Assessing insomnia in pain – Can short be good?

Assessing insomnia in pain – Can short be good? In the present issue of the Scandinavian Journal of Pain, Dragioti and co-authors report on the factor structure and psychometric properties of the 7-Item Insomnia Severity Index (ISI) with patients of a pain clinic [1]. They suggest that an even shorter 4-item version of the Insomnia Severity Index could effectively evaluate insomnia in chronic pain patients.1The reciprocal association between pain and insomniaThe association between pain and sleep disorders has been established [2, 3, 4]. A systematic review some years ago revealed clearly that chronic low back pain was associated with several aspects of sleep quality during the preceding night [2]. The review could not conclude that impaired sleep affects low back pain. However, a recent study with chronic low back pain patients showed that in addition to pain affecting sleep quality, higher pain intensity was predicted by difficulty in falling asleep, waking after sleep onset and low sleep efficiency [3].This year a study was published which was based on combined data from a controlled clinical trial dealing with musculoskeletal pain. It showed that changes in reported sleeping difficulties three months from the baseline predicted a change in pain 12 months from the baseline [4]. A reverse association, although weaker, http://www.deepdyve.com/assets/images/DeepDyve-Logo-lg.png Scandinavian Journal of Pain de Gruyter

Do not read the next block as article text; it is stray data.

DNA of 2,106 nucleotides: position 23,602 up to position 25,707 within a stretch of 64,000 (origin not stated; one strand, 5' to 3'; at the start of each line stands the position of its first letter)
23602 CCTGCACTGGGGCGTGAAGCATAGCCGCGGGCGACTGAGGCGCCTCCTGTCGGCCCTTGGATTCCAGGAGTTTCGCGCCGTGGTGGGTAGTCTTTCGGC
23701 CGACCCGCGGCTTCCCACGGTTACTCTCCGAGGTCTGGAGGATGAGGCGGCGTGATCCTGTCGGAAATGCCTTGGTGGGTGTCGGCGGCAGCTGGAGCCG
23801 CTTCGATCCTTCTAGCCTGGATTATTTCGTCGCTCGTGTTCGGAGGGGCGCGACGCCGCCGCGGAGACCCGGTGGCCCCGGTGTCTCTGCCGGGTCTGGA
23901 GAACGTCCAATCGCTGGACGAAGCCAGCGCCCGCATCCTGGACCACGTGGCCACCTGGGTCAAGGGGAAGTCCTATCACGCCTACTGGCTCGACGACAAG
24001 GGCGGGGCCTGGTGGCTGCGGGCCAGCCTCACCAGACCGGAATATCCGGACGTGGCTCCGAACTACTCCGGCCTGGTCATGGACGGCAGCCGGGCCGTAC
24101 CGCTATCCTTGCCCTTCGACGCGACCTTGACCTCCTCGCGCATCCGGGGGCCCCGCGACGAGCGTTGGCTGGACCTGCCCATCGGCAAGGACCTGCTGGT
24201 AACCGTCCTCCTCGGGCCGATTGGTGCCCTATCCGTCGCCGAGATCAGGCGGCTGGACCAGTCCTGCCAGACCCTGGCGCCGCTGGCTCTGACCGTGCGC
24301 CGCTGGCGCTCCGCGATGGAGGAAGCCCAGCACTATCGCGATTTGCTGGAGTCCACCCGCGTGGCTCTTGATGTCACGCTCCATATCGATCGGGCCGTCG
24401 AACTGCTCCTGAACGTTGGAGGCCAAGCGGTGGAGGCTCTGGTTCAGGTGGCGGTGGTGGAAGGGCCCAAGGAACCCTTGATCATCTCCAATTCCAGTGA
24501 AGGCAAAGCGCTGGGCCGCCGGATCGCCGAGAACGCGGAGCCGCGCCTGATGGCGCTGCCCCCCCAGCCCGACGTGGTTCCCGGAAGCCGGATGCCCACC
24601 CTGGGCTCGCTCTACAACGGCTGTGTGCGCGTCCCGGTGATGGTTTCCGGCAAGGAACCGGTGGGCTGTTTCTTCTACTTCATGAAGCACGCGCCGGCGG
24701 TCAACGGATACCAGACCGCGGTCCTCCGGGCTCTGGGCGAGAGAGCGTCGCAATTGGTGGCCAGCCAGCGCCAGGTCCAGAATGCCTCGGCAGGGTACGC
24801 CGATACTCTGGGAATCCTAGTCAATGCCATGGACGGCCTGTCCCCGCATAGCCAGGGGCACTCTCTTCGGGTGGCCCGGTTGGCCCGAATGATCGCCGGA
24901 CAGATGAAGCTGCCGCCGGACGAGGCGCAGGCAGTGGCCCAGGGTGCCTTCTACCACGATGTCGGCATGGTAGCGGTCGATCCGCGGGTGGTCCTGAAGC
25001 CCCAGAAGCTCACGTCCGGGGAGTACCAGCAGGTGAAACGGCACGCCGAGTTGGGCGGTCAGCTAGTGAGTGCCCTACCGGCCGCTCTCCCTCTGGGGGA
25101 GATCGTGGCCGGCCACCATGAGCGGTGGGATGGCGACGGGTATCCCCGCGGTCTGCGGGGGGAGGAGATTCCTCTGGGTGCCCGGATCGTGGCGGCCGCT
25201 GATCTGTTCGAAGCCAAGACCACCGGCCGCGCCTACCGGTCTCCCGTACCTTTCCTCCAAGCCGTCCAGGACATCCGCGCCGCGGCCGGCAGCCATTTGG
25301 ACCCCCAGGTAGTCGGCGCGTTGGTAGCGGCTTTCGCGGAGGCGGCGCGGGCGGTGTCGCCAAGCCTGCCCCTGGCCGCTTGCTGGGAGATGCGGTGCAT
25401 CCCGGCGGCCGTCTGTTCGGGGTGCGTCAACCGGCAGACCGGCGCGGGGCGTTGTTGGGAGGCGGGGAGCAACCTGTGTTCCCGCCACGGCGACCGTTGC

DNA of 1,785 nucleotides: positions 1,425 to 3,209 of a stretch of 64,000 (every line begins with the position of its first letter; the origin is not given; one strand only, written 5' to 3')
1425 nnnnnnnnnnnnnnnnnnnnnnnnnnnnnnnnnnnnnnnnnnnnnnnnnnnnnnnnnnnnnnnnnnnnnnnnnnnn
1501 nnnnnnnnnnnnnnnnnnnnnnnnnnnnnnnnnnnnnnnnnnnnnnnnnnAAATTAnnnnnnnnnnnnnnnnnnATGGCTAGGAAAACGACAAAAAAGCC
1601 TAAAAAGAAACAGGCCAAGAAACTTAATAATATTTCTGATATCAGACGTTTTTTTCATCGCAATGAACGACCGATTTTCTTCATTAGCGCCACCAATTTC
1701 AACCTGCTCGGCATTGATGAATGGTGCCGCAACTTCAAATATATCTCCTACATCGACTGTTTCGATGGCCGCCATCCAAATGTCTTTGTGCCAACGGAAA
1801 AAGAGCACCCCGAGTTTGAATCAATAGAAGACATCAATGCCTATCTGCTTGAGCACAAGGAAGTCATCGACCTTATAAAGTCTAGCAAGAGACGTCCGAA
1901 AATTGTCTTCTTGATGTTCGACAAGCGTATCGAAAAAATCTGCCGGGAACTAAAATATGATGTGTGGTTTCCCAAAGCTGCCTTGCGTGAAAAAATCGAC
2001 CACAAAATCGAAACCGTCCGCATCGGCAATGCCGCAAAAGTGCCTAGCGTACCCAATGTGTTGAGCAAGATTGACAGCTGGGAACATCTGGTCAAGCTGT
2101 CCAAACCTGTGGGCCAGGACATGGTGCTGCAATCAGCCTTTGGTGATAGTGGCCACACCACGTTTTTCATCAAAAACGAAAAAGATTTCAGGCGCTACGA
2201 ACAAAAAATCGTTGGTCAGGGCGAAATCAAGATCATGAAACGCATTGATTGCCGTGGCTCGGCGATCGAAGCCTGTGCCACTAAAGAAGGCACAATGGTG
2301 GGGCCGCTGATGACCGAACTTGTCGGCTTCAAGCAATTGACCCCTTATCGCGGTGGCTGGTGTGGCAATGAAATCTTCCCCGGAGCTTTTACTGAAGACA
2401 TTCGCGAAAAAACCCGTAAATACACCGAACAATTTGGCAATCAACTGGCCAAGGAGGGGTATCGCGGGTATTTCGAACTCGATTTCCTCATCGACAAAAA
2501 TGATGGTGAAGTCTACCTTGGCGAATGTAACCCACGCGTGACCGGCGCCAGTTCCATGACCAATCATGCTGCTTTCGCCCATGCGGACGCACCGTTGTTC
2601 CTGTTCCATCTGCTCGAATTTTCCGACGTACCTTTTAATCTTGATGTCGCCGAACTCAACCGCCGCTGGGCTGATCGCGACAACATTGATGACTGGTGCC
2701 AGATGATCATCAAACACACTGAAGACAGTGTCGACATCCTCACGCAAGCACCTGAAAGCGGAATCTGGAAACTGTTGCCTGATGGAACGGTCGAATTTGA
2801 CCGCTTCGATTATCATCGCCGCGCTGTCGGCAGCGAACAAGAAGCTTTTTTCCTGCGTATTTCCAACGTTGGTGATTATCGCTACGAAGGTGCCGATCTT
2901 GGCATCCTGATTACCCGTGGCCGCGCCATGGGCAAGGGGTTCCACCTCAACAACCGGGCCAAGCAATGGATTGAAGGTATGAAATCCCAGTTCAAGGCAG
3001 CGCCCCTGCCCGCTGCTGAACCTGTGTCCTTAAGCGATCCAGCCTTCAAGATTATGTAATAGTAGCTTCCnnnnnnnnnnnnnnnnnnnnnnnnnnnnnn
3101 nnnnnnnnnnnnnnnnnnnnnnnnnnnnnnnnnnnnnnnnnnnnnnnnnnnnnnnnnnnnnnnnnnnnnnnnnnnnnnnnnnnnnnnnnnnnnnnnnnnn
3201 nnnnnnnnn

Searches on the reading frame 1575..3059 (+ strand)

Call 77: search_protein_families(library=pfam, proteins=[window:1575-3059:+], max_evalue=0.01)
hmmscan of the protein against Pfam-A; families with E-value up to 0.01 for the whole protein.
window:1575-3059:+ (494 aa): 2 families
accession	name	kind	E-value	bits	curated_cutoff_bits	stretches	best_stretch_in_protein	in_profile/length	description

Assessing insomnia in pain – Can short be good?

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Publisher
De Gruyter
Copyright
© 2015 Scandinavian Association for the Study of Pain
ISSN
1877-8860
eISSN
1877-8879
D.O.I.
10.1016/j.sjpain.2015.07.001
Publisher site
See Article on Publisher Site

Abstract

In the present issue of the Scandinavian Journal of Pain, Dragioti and co-authors report on the factor structure and psychometric properties of the 7-Item Insomnia Severity Index (ISI) with patients of a pain clinic [1]. They suggest that an even shorter 4-item version of the Insomnia Severity Index could effectively evaluate insomnia in chronic pain patients.1The reciprocal association between pain and insomniaThe association between pain and sleep disorders has been established [2, 3, 4]. A systematic review some years ago revealed clearly that chronic low back pain was associated with several aspects of sleep quality during the preceding night [2]. The review could not conclude that impaired sleep affects low back pain. However, a recent study with chronic low back pain patients showed that in addition to pain affecting sleep quality, higher pain intensity was predicted by difficulty in falling asleep, waking after sleep onset and low sleep efficiency [3].This year a study was published which was based on combined data from a controlled clinical trial dealing with musculoskeletal pain. It showed that changes in reported sleeping difficulties three months from the baseline predicted a change in pain 12 months from the baseline [4]. A reverse association, although weaker,

Journal

Scandinavian Journal of Painde Gruyter

Published: Oct 1, 2015

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